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@Zeke: Ineteresting that your Lutheran, 'cause that's what my mom is/was raised in (she's still very much Christian) and what I was (for the most part) exposed to, as someone brought up within the folds of Protestant Christianity. I think my mom's family is Missouri Synod (I'll have to ask her, since I remember hearing that there were two or three synods, at least in the US...not sure if that's right, atm).

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@Altan-I believe there are three major denominations of Christianity that call themselves Lutheran in the U.S.

1.) Evangelical Lutheran Church in America-This one has the most members. They are more open in regards to many issues (They allow homosexuality and homosexual clergy, they allow women to be pastors, probably other stuff as well).

2.) Lutheran Church-Missouri Synod-The second biggest denomination. They are stricter (don't allow homosexuality or female pastors) and I know they have a rather literal interpretation of the Bible (at least in some instances). They don't believe in evolution, for instance, as they view it as incompatible with the creation story in Genesis.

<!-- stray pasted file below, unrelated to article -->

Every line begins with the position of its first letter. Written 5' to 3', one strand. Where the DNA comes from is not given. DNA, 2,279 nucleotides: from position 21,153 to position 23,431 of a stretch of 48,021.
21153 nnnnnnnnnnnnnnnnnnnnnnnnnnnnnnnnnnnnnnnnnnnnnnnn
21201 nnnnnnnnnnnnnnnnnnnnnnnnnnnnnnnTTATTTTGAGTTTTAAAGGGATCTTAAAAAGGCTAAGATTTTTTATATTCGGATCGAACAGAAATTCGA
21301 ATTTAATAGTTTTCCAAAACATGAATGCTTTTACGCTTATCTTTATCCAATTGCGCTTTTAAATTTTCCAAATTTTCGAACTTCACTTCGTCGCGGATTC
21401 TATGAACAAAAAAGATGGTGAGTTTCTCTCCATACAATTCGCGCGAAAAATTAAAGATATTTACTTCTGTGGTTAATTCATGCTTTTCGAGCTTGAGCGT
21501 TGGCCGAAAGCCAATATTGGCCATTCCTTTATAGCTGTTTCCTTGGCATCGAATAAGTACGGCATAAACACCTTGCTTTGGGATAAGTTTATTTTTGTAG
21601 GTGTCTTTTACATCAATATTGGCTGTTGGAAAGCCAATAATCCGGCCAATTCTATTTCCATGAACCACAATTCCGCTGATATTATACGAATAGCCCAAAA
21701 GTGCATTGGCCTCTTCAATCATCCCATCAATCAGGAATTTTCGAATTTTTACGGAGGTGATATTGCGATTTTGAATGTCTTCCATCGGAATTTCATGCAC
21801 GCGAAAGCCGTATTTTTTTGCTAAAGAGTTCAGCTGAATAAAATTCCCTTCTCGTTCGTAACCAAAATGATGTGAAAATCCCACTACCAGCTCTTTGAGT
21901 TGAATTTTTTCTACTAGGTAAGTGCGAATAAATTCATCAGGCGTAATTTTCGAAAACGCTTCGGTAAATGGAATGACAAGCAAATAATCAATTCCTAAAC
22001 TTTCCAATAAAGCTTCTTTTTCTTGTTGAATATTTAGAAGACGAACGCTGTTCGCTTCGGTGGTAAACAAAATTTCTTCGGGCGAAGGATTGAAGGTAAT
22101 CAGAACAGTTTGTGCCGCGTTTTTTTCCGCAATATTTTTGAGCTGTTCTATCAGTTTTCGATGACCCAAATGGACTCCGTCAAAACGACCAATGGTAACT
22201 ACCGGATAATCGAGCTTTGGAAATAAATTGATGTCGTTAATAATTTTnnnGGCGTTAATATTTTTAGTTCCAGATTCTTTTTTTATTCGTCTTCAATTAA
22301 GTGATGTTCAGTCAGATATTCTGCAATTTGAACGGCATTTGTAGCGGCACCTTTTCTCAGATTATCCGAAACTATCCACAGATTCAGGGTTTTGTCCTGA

3.) Wisconsin Evangelical Lutheran Synod-The smallest synod (I believe only around 400,000 members). I might be wrong about this, but I believe they are the strictest of the American Lutherans. I don't think women are allowed a vote in church issues and stuff like that. I could be wrong, though.

I believe all Lutherans believe in the real pressure of Jesus' body and blood in communion. I know Missouri Synod does.

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Well I'm Christian but if I was forced to change I would choose Atheism in a heart beat. As an Atheist I wouldn't throw my religion at others and try to tell everyone else that they're wrong so I don't know if that would make me Agnostic.

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I think this is a wonderful question that I wish I had stumbled upon before.

 

Hmm... Well, part of me really and truly wishes I could be Catholic, both because I adore the beauty of Mass and because I'd enjoy being able to share religious beliefs with a large portion of my family. BUT, that feels like a cop-out, since I'm culturally Catholic and whatnot...